In October 2016, Fractured Atlas presented its commitment to anti-racism/anti-oppression. Specifically, As part of Fractured Atlas’s commitment to supporting individual artists and the arts sector overall in firmly planting themselves in justice, we are especially committed to ensuring that our environment, and those created by our member artists, are welcoming to all individuals, regardless of race and ethnicity, gender, sexual orientation, and disability, or any other bias that may present itself. Each day we are working, to paraphrase Mr. Baldwin, to dismiss the vocabulary we have hidden behind for so very long. [Emphasis added.]
In October 2017, Fractured Atlas began meeting in race-based caucuses. Several months later, we shared a list of the resources that the White Caucus had been reading and discussing in the hopes that that resource list could help other white people on the long journey of anti-racism.
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As part of our commitment to anti-racism and anti-oppression, Fractured Atlas has been hosting race-based caucuses since late 2016. Each space serves a unique role in our work. We’re sharing our experiences in the hopes that more organizations will implement the practice.
a mosaic of the Fractured Atlas staff “I’m not interested in anybody’s guilt. Guilt is a luxury that we can no longer afford. I know you didn’t do it, and I didn’t do it either, but I am responsible for it because I am a man and a citizen of this country and you are responsible for it, too, for the very same reason… Anyone who is trying to be conscious must begin to dismiss the vocabulary which we’ve used so long to cover it up, to lie about the way things are.” ~ James Baldwin A few weeks ago, Adam Huttler, Fractured Atlas’s CEO, wrote a blog post in support of the Black Lives Matter movement. In that short post, he clearly stated our commitment to fighting systemic racism and other forms of oppression. However, while the post hinted that we felt our statement was long overdue, it stopped short of sharing how Fractured Atlas has navigated deep discussions about our place in the social justice movement for almost two years. Our guilt, and a desire to not seem “trite” or late to the protest had paralyzed us.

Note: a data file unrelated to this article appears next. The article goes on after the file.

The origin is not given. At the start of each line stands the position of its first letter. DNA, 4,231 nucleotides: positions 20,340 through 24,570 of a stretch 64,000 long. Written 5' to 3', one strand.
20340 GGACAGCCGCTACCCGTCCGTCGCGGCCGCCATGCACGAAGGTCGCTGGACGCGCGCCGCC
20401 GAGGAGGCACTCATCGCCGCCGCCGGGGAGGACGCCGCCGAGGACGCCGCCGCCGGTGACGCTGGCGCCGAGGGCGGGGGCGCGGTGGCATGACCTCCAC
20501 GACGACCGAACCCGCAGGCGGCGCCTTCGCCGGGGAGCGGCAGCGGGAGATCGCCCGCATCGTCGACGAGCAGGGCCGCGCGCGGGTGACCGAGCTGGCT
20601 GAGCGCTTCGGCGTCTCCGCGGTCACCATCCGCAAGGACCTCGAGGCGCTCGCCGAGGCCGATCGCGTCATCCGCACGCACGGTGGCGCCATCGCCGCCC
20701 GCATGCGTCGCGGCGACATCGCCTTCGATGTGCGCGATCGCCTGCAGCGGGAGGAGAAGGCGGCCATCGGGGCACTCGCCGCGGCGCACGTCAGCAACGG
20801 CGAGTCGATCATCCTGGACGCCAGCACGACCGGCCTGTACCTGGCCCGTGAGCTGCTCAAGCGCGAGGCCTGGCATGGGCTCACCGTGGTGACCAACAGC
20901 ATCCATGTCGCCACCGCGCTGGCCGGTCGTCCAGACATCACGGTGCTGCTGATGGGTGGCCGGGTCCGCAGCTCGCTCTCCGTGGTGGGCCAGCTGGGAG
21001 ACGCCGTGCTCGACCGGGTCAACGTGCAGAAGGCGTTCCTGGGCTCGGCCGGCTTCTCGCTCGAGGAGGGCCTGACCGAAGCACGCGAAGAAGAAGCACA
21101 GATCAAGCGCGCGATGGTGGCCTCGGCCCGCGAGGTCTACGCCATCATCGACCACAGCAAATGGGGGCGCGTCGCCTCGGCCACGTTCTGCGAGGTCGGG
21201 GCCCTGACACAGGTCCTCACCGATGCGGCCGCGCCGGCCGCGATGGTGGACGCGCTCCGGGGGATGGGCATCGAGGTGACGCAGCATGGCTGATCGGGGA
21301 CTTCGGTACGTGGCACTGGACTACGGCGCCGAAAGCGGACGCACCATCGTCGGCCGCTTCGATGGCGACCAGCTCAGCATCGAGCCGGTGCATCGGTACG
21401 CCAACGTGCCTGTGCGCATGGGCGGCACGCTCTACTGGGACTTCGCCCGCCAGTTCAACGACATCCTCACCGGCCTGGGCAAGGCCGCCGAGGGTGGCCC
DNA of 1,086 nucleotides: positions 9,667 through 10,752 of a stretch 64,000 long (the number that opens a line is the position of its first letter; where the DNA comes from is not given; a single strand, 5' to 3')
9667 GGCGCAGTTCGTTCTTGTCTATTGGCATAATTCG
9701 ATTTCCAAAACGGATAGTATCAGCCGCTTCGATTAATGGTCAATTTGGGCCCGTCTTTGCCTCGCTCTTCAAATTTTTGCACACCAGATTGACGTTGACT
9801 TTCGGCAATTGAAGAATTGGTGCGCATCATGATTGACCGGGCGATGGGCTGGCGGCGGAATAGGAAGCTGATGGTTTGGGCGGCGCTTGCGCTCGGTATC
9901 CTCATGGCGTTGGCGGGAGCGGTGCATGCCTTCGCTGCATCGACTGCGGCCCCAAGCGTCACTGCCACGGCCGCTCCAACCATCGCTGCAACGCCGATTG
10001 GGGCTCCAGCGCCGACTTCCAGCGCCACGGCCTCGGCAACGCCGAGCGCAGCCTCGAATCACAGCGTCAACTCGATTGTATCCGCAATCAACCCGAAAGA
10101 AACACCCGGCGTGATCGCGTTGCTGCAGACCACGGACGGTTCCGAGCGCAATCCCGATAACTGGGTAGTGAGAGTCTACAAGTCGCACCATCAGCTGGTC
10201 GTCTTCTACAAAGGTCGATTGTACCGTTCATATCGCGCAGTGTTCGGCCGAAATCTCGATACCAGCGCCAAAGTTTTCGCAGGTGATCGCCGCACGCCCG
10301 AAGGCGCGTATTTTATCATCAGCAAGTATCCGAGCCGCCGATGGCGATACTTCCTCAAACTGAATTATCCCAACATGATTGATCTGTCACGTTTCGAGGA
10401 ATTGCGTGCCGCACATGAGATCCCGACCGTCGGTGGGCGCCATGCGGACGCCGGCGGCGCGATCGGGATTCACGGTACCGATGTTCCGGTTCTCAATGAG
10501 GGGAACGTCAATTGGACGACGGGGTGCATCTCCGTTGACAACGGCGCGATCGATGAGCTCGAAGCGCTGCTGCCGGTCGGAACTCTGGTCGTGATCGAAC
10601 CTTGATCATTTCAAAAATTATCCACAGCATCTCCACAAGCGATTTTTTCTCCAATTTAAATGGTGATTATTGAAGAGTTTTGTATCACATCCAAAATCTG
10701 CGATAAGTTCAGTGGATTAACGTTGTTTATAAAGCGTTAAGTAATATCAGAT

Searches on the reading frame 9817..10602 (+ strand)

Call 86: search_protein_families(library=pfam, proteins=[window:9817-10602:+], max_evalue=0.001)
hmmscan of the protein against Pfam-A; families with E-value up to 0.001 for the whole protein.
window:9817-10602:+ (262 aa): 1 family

Source: Flickr user Johnny Silvercloud On Friday, Terence Crutcher was gunned down by police in Tulsa. Then yesterday, police in Charlotte shot and killed Keith Lamont Scott. They are just the latest in a terrible and seemingly unending string of unarmed black Americans who have been killed by police in this country.
Legendary massive graffiti mural space which was whitewashed by developers in 2014. Image courtesy of Flickr Arts, Technology, and Business Stories To Watch by Fractured Atlas Every week, we find the most interesting and important stories at the intersection of the Arts, technology, and business and share them with you. (If you’d like to get these in your e-mail inbox you can subscribe to here).